from East Haddam, CT, Public Schools (2000). This document is called
plan.pdf and can be found in Blackboard under Assignments,
Readings. It is a required reading, so please stop now and download
this document through Blackboard. You'll notice there is also a copy of the
technology education curriculum from East Haddam.
Among the good features of this plan are
A mission statement
A statement of goals
A description of the curriculum
council, noting the purpose, function, and diverse membership categories
Subject areas committee membership
that is not limited to those teachers in the subject area
Subject area committees' purpose and
tasks (but unfortunately no clear timeline)
The format and review process for the
documents to be produced by subject area committees
Previously developed curriculum
An assessment plan
Forms to assist curriculum
When you look good, we
A curriculum development plan at the
program level can be part of a larger school or district plan. Often, school
and district level administrators are charged with and evaluated in part
based on curriculum development, as seen in the job descriptions and
responsibilities of superintendents and assistant superintendents for
curriculum. For example, one of the criteria by which
the Superintendent of Schools in WI:
"Facilitate and guide a content
area team, as a co-chairperson in terms of curriculum development,
implementation and evaluation." (The source of this
is the document you can see under Blackboard, Assignments, Readings for
Lesson 10C called CF-E.pdf.)
Plans should note the different actions
to be taken. In previous years, the plan for Milwaukee, WI, listed both
areas of concern, and then particular strategies, though this version lists
goals rather than areas of concern, along with strategies.
You can find this document in
Blackboard under Assignments, Readings, Lesson 10C MPSActionPlan.pdf and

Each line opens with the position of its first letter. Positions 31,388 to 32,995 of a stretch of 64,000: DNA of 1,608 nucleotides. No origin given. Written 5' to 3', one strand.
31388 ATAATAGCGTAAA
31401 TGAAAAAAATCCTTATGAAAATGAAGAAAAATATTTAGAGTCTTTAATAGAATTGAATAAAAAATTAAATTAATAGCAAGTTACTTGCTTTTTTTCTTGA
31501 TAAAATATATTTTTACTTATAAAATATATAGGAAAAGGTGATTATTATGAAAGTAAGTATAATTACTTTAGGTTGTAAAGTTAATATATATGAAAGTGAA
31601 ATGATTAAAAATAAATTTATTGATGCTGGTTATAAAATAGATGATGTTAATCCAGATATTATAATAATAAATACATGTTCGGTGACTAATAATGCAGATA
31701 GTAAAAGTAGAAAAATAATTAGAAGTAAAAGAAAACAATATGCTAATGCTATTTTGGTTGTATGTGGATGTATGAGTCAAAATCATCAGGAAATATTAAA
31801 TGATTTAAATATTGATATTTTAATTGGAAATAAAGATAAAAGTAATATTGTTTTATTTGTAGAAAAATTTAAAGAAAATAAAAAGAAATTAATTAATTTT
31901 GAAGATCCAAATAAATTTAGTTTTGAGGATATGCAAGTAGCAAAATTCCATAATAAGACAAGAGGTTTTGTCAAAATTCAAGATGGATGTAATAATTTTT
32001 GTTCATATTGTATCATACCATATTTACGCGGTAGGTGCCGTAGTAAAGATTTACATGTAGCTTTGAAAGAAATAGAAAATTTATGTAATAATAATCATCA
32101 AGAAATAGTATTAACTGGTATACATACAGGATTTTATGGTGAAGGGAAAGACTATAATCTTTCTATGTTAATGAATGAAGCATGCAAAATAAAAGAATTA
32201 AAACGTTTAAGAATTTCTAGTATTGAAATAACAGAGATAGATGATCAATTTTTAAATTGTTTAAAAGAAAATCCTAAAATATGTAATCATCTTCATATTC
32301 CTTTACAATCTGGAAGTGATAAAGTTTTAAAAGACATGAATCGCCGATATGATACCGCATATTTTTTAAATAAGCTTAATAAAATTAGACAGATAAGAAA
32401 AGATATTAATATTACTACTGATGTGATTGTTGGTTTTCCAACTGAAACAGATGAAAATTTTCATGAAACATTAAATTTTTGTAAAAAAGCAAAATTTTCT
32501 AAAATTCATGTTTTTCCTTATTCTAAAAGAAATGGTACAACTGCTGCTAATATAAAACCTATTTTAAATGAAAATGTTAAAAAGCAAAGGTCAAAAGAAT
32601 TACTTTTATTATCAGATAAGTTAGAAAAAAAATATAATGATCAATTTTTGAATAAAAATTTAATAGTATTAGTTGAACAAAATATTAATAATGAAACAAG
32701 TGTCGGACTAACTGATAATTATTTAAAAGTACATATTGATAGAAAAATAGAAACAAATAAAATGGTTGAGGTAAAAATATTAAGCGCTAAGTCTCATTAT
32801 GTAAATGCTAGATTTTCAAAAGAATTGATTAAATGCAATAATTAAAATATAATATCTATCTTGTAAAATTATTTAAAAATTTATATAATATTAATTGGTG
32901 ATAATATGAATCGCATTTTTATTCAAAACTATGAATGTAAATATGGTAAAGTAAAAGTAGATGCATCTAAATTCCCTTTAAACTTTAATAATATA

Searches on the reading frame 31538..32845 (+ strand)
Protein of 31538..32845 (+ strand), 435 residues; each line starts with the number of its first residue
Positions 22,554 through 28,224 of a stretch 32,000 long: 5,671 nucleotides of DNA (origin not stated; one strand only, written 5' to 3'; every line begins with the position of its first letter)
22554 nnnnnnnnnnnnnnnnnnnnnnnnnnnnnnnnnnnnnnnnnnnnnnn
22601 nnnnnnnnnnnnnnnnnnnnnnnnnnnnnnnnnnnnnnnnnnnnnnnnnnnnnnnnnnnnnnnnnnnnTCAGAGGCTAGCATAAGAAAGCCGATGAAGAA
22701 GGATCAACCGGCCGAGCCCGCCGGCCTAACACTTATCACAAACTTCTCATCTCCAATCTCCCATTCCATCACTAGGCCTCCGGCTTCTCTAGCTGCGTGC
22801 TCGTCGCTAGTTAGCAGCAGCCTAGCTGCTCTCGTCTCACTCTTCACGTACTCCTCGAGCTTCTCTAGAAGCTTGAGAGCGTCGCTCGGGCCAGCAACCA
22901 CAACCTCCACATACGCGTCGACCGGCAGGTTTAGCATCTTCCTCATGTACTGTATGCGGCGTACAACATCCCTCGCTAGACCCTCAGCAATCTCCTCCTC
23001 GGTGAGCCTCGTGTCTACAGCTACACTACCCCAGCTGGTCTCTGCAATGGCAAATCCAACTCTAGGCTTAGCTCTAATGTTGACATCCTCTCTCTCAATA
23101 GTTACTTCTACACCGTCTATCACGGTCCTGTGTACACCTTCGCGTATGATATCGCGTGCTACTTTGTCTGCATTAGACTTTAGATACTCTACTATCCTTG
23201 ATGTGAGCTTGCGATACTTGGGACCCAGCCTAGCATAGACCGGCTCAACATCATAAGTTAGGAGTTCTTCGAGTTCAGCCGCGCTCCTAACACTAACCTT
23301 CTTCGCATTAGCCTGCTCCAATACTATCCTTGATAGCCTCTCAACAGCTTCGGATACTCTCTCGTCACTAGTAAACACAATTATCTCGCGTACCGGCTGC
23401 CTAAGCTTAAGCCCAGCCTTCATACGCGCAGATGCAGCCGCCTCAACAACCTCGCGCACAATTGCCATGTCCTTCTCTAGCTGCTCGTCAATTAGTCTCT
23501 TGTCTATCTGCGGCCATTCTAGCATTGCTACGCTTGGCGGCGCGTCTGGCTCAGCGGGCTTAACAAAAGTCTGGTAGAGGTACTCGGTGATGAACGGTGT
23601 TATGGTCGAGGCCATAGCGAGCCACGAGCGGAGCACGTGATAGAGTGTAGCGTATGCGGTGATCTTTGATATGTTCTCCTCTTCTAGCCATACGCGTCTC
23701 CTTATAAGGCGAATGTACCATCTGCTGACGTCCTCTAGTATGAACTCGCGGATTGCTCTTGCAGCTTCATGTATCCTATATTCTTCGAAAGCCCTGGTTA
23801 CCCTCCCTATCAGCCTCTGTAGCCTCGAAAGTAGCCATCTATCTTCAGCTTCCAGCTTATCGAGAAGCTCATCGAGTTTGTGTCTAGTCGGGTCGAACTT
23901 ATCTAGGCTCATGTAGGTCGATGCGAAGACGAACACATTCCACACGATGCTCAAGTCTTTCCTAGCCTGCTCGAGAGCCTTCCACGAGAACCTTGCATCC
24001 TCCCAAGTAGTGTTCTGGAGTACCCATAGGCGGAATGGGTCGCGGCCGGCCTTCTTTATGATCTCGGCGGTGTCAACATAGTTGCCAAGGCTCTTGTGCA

it is a recommended visit.
However, at the end of that plan, there
is only a vague indication about when different strategies are to occur,
with percentages indicated by year. Compare this to the month/year
organization of the action plan for North Smithfield, RI, Public Schools
Notice how some actions include a duration,
with starting and ending months. Further, notice that the specified action
is listed along with an identification of the responsible party, an
indicator of accountability or expected outcome, and budgetary and other
technology education program in one school was revising its
curriculum. There were two teachers in the materials processing
area, and they did not agree on most issues. A request was made for
a common syllabus for the materials processing course, so each one
independently developed their own version and then tried to have it
accepted by the committee as the common syllabus. They were
radically different in content, level, approach, educational theory,
and just about every other way. After a shouting match, they were
told by their chair to stop acting like children and work together.
If the "plan" specified this level of collaboration at the outset,
or if either of the teachers had exhibited more open-mindedness and
valued collaboration, this unfortunate outburst could have been
avoided and time saved.
It is not uncommon for authors of
scholarly articles (such as those listed below) to report on the results of
curriculum development planning, or on the work of curriculum development
teams. Those considering authoring scholarly work in this area may wish to
engage in studies that go beyond the bounds of the current curriculum
project, and inform the field of lessons learned in the narrow context of
the project that have broader, generalizable implications. (Optional
Jurowski, C. & Liburd, J.J.
(2002). A multi-cultural and multi-disciplinary approach to integrating the
principles of sustainable development into human resource management
curriculums in hospitality and tourism. Hospitality and Tourism Educator,
13 (5):36-50, retrieved October 1, 2008 from
Zinser, R., & Poledink, P.
(2005). The Ford Partnership for Advanced Studies: A new case for curriculum
integration in technology education. Journal of Technology Education, 17(1),
69-82, retrieved October 1, 2008 from